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Untitled Document

The Role Of Somatotroph-Specific Peptides And IGF-1 Intermediates As An Alternative To hGH Injections
James Jamieson and L.E. Dorman, D.O.
as presented for the American College for Advancement in Medicine.

October 30, 1997


The age-reversing effects of growth hormone injections have been established in several clinical trials. Results consistently demonstrate increased muscle mass, reduction in body fat, enhanced immune function, improved healing rate of injuries, increased endurance, improved sexual function, hair regrowth, thickening of the skin, and improved mental function. Side effects include edema, carpal tunnel syndrome, allergic response, possible down-regulation of endogenous GH and promotion of cancerous tumor growth. These side effects, the high cost and inconvenience of GH injections, and the knowledge that hGH continues to be produced, but not released by pituitary somatotrophs, has led to an abundance of research on GH secretagogues, which appear to stimulate the release of GH within physiologic boundaries. This research often involves the use of injectable peptides and other sensitive materials, which are marginally effective at raising IGF-1 levels, and consequently have not generally elicited the symptomatic improvement demonstrated with GH injection therapy.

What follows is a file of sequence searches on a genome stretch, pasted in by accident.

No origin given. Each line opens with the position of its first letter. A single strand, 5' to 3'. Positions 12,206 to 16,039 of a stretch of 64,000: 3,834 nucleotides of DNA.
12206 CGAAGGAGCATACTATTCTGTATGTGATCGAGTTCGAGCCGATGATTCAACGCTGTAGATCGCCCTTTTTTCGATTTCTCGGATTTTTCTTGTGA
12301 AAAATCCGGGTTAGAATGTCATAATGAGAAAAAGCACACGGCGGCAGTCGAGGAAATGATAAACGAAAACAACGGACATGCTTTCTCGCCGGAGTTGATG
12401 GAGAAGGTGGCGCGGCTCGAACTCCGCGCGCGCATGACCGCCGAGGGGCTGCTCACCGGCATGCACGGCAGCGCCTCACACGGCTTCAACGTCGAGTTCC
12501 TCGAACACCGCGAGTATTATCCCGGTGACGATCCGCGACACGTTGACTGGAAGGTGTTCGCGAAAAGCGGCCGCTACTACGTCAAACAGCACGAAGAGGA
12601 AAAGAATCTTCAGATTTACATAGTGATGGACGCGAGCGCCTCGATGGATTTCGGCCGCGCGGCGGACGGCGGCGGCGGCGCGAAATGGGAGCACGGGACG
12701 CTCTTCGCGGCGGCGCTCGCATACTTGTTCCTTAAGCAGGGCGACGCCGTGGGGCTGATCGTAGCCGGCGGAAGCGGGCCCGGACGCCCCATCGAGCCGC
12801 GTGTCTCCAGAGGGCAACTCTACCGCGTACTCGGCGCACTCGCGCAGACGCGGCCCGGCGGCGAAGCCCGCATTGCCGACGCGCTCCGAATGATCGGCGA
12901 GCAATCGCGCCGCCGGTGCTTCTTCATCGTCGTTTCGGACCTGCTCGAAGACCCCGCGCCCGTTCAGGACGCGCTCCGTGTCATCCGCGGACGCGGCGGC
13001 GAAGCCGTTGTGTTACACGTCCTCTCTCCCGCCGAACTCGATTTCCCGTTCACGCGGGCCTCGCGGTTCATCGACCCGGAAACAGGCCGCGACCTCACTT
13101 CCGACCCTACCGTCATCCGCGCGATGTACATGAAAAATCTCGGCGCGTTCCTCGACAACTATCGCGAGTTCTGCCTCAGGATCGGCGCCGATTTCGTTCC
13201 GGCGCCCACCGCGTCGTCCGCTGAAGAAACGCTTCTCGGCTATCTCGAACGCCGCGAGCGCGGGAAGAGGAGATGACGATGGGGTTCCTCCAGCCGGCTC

Thirty-six individuals with low levels of Insulin-like Growth Factor Type 1 (IGF-1 <350ng/ml), were evaluated clinically for changes in existing symptomatology and serum IGF-1 levels over a period of 12 weeks while being administered Symbiotropin, a combination of anterior pituitary peptides, sequenced glycoamino acid complex, pharmaceutical saccharides, a plant-derived source of L-Dopa, and botanical regulators of insulin and IGF-1. Patients experienced a 30% average increase in IGF-1. Patient self-assessments in areas of endurance and body composition, hair and skin, sexual function, healing and immunity, and mental function reflect significant improvement in all 23 areas of evaluation, with range of 21% - 74% of patients reporting improvement in these areas. Additional clinical observations reflect significant improvements in blood sugar management in diabetic patients, lowered prostate-specific antigen (PSA), improved cardiac and pulmonary function, blood pressure management, and improvement in menopausal symptoms.